When in Vietnam: Food Trip


Healthy but tasty. That is how I simply describe Vietnamese food. Asked about my favorite cuisine, I would probably say Vietnamese right away. After spending a few days in the busy Ho Chi Minh City, Vietnam, I totally fell in love with the food.

It's no doubt that there's a long list of delicious Vietnamese dishes. I can keep on writing about them until I give up drooling and craving for them (LOL), but here’s 5 of the most common that are pretty much available all over Vietnam:
1. Pho
Of course. It may sound redundant to still mention phở as a recommended Vietnamese dish with its popularity not only in Vietnam but all over the world, but I really have to. This bowl truly deserves a spot in the must-try in Vietnam. Phở is a noodle soup that usually consists of rice noodles, vegetables, herbs, and strips of beef or chicken meat. It's also served with bean sprouts, greens, coriander, and lemon on the side.

Even though I've tried eating pho in the Philippines, I must say that nothing beats the authentic. This is why I recommend trying pho when in Vietnam. For me, this noodle soup is like a comfort food, not to mention that the rich taste of the broth is something that can pump you up. 


2. Banh mi
This is Vietnam’s version of the British sub, the healthier version I should say. It's a long crunchy bun stuffed with lots of vegetables (carrots, cucumber, coriander, etc.), liver paté, and meat. I caught a lot of locals getting this every morning. They usually stopped by a small food stand to order bánh mì as takeaway.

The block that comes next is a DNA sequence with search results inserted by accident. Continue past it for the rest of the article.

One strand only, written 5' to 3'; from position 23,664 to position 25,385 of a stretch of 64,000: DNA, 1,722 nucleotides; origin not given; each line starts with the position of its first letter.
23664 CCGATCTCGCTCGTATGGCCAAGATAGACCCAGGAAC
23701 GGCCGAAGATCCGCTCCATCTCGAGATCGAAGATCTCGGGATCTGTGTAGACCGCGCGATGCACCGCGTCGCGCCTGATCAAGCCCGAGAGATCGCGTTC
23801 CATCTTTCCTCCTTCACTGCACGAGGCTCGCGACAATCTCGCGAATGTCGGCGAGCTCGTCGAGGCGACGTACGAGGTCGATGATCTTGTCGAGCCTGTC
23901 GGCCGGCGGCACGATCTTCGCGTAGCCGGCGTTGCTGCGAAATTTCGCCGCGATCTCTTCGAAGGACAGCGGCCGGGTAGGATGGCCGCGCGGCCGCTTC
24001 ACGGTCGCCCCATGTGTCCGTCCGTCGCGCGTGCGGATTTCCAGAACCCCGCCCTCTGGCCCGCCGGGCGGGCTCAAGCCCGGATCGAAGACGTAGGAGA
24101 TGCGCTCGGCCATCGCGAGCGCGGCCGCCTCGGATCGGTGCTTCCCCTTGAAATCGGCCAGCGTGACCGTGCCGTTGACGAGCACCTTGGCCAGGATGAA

A regular bánh mì costs 7,000 VND. Prices vary depending on where you buy it. Of course getting it at the street is the cheapest.

3. Banh xeo

This is a healthy pancake made up of rice flour, turmeric powder (which I think makes it smell good) and water. The bánh xèo I ordered had shrimp, meat, bean sprouts, and lots of vegetables. There is even lettuce and other greens on the side.

It's a heavy dish. In fact, when it was served to me, I totally got overwhelmed by its size! I ate it one evening after our Cao Dai temple and Cu Chi tunnel tour and I felt so full that I could hardly move after. Haha.


4. Cha gio
I'm not a huge fan of fried food but cha gio, also known as the Vietnamese fried roll, is an exception! It usually consists of minced pork, mushroom, chopped vegetables, and seasoning. I ate my fried rolls with vermicelli salad, a dry type of rice noodles (similar to pho but without the soup).
Surprisingly, despite being fried, this cha gio didn’t have that satiating oily taste. It must have been with the method of frying it or with the cooking oil that was used.

Aside from fried, goi cuốn (fresh spring roll) is another type of vegetable roll that I also find delicious. The stuffing is usually the same but instead of vinegar as dip, it's served with peanut sauce.

5. Ca phe sua da
I visited Vietnam in March, a month that is considered one of the driest. Going around Ho Chi Minh City was so hot that I usually ended up drinking something cold to stay hydrated.
One of my favorite coolers is ca phe sua da, better known as the Vietnamese iced coffee. The traditional one is served with a tall glass of coffee and a smaller glass of cold tea on the side.

I highly recommend this to drink in the morning. It will surely give the kick to keep you up for the whole day. As said, Vietnamese coffee is one of the strongest coffees in the world.

Have you been to Vietnam? Which local dish have you tried there? 



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